Food safety inspections lag
If you buy food in Allegheny County, chances are the facility you're getting it from hasn't been inspected for food safety in more than a year.
Of Pennsylvania's 10 city and county health departments, Allegheny County ranks last in the frequency of food-safety inspections, said Glenda Christy, the county's chief of food safety, at the county Board of Health meeting Wednesday.
"With the number of staff we have, 67 percent (of the county's food establishments) are not receiving annual inspections," Christy said.
The U.S. Food and Drug Administration recommends that any establishment selling food -- including stores and restaurants -- be inspected at least once a year. Four inspections each year should be done at places that handle raw ingredients.
"With all the high-profile (food-borne disease) outbreaks we've had in this area ... I just think we are really looking for trouble," said Dr. Lee Harrison, a member of the health board.
A 2003 hepatitis outbreak sickened 660 people and killed four who ate green onions at a Chi-Chi's restaurant in Beaver County. A 2004 salmonella outbreak sickened at least 34 people who ate tomatoes from various Sheetz convenience stores in Western Pennsylvania.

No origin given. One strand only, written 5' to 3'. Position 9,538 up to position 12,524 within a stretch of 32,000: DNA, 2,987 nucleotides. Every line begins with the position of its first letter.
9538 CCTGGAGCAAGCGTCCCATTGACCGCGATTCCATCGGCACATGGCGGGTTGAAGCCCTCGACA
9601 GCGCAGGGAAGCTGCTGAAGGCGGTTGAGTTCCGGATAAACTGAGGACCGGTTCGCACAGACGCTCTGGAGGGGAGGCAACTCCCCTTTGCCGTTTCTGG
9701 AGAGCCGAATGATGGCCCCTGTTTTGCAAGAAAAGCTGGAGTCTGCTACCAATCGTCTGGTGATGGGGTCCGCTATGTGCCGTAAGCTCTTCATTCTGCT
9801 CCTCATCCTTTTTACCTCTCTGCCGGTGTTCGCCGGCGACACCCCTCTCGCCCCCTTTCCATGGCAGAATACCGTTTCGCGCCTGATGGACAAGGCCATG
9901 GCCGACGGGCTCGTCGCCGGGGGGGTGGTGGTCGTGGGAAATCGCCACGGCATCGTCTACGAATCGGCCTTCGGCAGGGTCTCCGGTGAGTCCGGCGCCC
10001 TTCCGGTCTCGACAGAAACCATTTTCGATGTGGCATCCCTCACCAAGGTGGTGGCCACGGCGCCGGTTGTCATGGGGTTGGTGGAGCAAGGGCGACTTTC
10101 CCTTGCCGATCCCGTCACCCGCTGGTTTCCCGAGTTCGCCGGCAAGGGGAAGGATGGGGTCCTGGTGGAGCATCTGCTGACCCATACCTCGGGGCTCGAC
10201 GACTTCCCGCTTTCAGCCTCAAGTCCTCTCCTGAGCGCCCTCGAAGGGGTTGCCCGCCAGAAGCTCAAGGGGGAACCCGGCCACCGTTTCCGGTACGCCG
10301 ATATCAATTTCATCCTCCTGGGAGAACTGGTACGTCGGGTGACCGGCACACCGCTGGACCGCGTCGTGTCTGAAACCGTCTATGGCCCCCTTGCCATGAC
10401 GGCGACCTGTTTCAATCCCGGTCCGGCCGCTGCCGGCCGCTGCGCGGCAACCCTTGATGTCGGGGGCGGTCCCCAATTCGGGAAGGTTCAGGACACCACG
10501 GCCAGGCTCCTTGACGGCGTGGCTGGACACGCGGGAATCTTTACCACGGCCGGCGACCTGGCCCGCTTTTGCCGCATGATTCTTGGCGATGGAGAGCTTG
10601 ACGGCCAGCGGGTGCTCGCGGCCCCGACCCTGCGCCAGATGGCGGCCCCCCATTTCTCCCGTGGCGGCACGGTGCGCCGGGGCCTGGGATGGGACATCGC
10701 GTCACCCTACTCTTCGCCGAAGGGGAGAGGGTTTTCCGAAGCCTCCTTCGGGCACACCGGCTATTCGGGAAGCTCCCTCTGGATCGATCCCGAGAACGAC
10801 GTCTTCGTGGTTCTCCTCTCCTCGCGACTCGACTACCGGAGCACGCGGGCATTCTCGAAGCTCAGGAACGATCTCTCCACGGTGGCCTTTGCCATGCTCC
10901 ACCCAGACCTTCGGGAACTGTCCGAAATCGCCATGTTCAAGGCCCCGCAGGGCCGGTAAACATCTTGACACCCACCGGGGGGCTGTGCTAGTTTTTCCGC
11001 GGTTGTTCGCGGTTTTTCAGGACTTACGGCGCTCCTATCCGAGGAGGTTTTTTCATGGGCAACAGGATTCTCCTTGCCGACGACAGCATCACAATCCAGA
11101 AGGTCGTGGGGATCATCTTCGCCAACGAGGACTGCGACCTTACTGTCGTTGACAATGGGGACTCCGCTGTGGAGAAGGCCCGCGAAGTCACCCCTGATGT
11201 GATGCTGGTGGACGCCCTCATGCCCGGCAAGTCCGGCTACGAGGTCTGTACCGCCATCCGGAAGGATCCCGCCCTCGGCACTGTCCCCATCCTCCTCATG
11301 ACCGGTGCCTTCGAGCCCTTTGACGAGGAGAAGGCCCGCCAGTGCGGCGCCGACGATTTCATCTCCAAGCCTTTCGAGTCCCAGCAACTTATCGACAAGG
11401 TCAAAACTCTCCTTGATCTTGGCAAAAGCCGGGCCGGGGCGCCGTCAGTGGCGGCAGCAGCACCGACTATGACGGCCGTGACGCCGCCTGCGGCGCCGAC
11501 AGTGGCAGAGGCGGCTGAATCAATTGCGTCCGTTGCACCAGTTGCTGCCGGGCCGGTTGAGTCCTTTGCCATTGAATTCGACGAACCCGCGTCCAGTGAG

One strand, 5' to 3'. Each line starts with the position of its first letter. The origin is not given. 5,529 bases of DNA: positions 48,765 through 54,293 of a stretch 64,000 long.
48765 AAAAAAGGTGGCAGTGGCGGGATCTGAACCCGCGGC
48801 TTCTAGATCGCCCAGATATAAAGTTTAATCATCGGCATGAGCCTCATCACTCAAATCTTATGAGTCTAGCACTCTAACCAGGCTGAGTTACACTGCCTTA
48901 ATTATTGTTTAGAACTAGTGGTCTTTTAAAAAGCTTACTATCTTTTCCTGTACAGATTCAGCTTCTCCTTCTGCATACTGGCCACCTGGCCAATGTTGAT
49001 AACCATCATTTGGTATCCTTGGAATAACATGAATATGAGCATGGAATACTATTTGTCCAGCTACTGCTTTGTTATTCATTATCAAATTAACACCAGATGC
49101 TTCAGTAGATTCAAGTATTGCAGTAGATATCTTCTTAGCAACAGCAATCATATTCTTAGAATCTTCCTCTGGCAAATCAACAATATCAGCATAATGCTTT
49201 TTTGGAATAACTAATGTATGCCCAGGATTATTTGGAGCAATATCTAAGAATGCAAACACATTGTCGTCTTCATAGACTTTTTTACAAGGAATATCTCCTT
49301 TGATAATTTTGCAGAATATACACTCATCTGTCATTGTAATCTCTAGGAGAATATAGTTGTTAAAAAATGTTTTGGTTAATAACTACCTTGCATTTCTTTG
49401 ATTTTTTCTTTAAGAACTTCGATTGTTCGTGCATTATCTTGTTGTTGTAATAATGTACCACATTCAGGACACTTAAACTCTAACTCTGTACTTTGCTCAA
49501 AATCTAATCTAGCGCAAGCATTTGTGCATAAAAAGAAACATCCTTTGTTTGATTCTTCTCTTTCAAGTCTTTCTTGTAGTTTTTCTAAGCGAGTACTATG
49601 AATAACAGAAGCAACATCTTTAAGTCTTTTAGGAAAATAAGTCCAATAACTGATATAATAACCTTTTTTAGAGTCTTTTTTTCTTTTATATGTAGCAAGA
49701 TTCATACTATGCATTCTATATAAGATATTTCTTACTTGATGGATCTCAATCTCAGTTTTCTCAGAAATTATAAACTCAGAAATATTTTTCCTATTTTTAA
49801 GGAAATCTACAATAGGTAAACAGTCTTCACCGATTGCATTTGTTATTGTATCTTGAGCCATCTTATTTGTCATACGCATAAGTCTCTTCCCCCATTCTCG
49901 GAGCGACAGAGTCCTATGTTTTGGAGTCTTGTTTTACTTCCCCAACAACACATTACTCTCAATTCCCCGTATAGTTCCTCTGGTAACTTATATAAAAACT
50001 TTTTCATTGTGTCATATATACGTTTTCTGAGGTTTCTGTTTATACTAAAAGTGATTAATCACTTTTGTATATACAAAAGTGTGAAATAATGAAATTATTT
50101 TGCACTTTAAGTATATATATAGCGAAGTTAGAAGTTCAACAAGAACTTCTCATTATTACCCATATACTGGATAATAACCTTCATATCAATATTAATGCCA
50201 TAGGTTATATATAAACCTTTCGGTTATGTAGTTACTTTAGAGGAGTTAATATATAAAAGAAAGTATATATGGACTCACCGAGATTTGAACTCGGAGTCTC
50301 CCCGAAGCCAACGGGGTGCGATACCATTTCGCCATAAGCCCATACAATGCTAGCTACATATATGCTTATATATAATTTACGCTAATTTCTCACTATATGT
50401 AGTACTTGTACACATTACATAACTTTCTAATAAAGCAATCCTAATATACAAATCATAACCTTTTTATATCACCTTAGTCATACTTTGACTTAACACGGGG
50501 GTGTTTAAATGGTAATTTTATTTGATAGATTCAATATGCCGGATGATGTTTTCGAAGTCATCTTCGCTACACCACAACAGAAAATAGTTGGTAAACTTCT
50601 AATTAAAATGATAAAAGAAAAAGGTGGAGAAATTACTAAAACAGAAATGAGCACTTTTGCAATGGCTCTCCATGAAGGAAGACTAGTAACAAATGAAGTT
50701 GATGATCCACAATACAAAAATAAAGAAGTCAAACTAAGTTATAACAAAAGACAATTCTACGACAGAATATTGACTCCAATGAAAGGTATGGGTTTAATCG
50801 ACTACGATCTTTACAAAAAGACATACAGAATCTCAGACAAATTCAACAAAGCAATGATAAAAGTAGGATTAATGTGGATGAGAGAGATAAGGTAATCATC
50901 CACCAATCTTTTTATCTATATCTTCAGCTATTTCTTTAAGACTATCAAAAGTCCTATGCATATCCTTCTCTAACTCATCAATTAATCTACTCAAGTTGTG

There are 14 food inspectors for the county's 7,437 food establishments.
"At the present staffing level, we are not providing adequate protection to the citizens of Allegheny County," Christy said.
To inspect every facility at least once a year, the health department would need at least an additional six inspectors, she said.
"We do not have the money to add staff," said Dr. Bruce Dixon, director of the health department.
Rather than hiring new inspectors, the health department is working on a plan to designate three supervisors as inspectors. Although a staff of 17 inspectors wouldn't allow the department to inspect every facility once a year, it would allow them to get to the places that sell more than just pre-packaged food, Dixon said.
"Every area is hurting. Every program is understaffed for what we need to do," Dixon said. "Our human-health organizations are operating on a shoestring."
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